(1) Characteristics. In discussing the preparation of a cavity for restoration in a modern clinic, it is essential that we talk about the many different kinds of burs available to the dental officer. Regardless of the procedure being done, the burs will probably be used in preparing the cavity for restoration. They are manufactured in different sizes and shapes suited to the various types and forms of the cavity preparation desired. You will be expected to know four different things about the burs that you are given: The shape (name) of the working end, the series number of the bur, the material of which it is made, and in which hand piece each type of bur may be used. Series numbers and bur shapes are associated with each other: A round bur is in the ten series, an inverted cone bur is in the thirty series, a straight crosscut fissure bur is in the five hundred series, and the tapered fissure bur is in the seven hundred series. Burs may be made of one of two materials: A stainless steel bur will have a smooth shank, and a tungsten carbide alloy, bur will have a ring, a set of parallel rings, or possibly a ring of X's around the shank. Tungsten carbide burs will stay sharp longer than stainless steel burs, and they may be used repeatedly without marked reduction in cutting efficiency. There are three different hand piece attachments for the burs. The slow-speed straight hand piece (SHP) uses a friction grip attachment and accepts a bur with a long shank. This means that the end of the bur that goes into the hand piece is smooth and is held in the hand piece by friction. The shank of the straight hand piece bur is not only longer but also larger than the other burs. The bur that goes into the slow-speed contra-angle hand piece (AHP) is almost as large around as the straight handpiece bur, but it is much shorter and has a notched end with a groove opposite the working end that fits into the latch attachment on the angle handpiece. The bur for all high-speed hand pieces (HSHP) is smaller and shorter than the other burs; it also has a friction grip attachment (that is, the end is smooth). The Midwest Quiet-Air hand piece accepts the friction grip bur, but the hand piece is designed with a chuck that must be tightened on the bur. Burs are an essential part of the setup for the dental officer performing a restorative procedure. They are the rotary cutting instruments that replace many of the hand instruments used in a cavity preparation procedure. You will be required to know four identifying characteristics about dental burs.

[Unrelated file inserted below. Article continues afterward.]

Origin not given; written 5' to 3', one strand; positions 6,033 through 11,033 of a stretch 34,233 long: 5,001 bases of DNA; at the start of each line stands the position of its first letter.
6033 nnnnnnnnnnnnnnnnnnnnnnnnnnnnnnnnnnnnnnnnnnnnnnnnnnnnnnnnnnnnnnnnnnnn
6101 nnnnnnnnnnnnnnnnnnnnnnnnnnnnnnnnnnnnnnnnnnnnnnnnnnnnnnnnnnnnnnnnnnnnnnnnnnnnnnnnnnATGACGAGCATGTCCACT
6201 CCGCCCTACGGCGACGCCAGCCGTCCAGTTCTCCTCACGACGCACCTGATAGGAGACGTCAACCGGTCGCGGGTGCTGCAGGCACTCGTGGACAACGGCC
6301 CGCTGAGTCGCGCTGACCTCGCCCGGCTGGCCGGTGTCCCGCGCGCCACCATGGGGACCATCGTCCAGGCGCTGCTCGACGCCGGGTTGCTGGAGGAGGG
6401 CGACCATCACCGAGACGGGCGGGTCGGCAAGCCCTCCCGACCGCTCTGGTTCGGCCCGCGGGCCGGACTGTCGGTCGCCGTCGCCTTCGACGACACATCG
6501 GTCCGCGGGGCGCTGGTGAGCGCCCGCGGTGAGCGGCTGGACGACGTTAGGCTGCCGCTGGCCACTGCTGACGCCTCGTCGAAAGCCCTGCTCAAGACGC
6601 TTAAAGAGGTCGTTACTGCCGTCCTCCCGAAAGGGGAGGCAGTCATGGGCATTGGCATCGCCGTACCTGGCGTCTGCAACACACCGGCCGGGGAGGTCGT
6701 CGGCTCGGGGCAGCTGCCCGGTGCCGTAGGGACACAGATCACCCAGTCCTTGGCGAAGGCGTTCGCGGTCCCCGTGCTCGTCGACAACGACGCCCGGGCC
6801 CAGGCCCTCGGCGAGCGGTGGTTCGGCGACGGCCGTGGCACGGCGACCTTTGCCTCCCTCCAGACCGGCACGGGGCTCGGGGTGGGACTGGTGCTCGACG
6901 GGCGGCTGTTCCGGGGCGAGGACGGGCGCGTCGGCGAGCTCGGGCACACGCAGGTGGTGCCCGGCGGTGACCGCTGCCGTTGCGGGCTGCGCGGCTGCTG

(a) The first type is a description of the shape of the working end as illustrated in figure 2-2.
NOTE: The first letter of each bur type is underlined. These four letters, in order, spell "RIST." This key word will help you learn the burs in increasing numerical sequence.
Figure 2-2. Bur shapes.
(b) The second identifier is the number:
1 10 series--(Round bur)
2 30 series--(Inverted cone bur)
3 500 series--(Straight crosscut fissure bur)
4 700 series--(Tapered fissure bur)
(c) The third is composition.
(d) The fourth is the hand piece attachment. Burs are attached to one of three hand pieces. To establish which hand piece a bur is used in, you may look at the end away from the working end, as illustrated in figure 2-3.
(e) Any of the independent factors describing burs may be combined when designing a bur. Obviously, the use and series numbers correspond with the name or shape of the bur. However, any shape bur may be made of either of the two materials and it may be made to fit into any of the three types of hand pieces.
Contra-angle handpiece (AHP): Burs used in this handpiece will have a notched end with a groove for the latch attachment.
Straight handpiece (SHP): Burs used in this handpiece will have a very long, smooth shank.
High speed handpiece (HSHP): Burs used in this handpiece will have a smooth shank like that of the straight handpiece, but the shank will be smaller and much shorter. These are known as "friction grip" burs.
The Midwest Quiet-Air handpiece uses the same "friction grip" burs, but it is designed with a chuck that must be tightened on the bur.
Figure 2-3. Bur hand pieces.
(2) Availability. Available stainless steel burs include the following for both AHP and SHP except as noted: round burs numbers 1/2, 2, 4, 6, and 8; inverted cone burs numbers 33 1/2, 35, 37, and 39 (39 is available for AHP only); straight crosscut fissure burs numbers 557, 558, 559, and 560 (560 is available for AHP only); and tapered crosscut fissure burs numbers 700, 701, 702. Angle hand piece steel burs numbers 4, 35, and 558 are available in either the standard or short-neck lengths. Tungsten carbide burs are available for the AHP in the same sizes except for numbers 1/2 and 560. An end-cutting tungsten carbide bur is available as number 901. The tungsten carbide burs function best at high-speed operations; they are harder than stainless steel burs. Available friction grip tungsten carbide burs (see figure 2-4) include the following for highspeed angle hand pieces: round burs. Numbers 1/2, 2, 4, and 6; inverted cone burs numbers 33 1/2, 34, and 35; straight, crosscut fissure burs number 557 and 558; straight, plain fissure bur number 57; tapered, crosscut fissure burs number 699, 700, and 701; and tapered, plain fissure bur number 170L.
Figure 2-4. Friction-grip tungsten carbide bur.
b. Diamond Stones and Wheels (WHEEL, ABRASIVE, MANDREL, MOUNTED, DIAMOND, ANGLE HAND PIECE or SLOW-SPEED STRAIGHT HAND PIECE). Diamond stones and wheels (figure 2-5) are used to cut enamel and are manufactured in various sizes and shapes. These instruments create heat during use and require water or air-cooling if used for any length of time.
Figure 2-5. Diamond points.
Figure 2-5. Diamond points.
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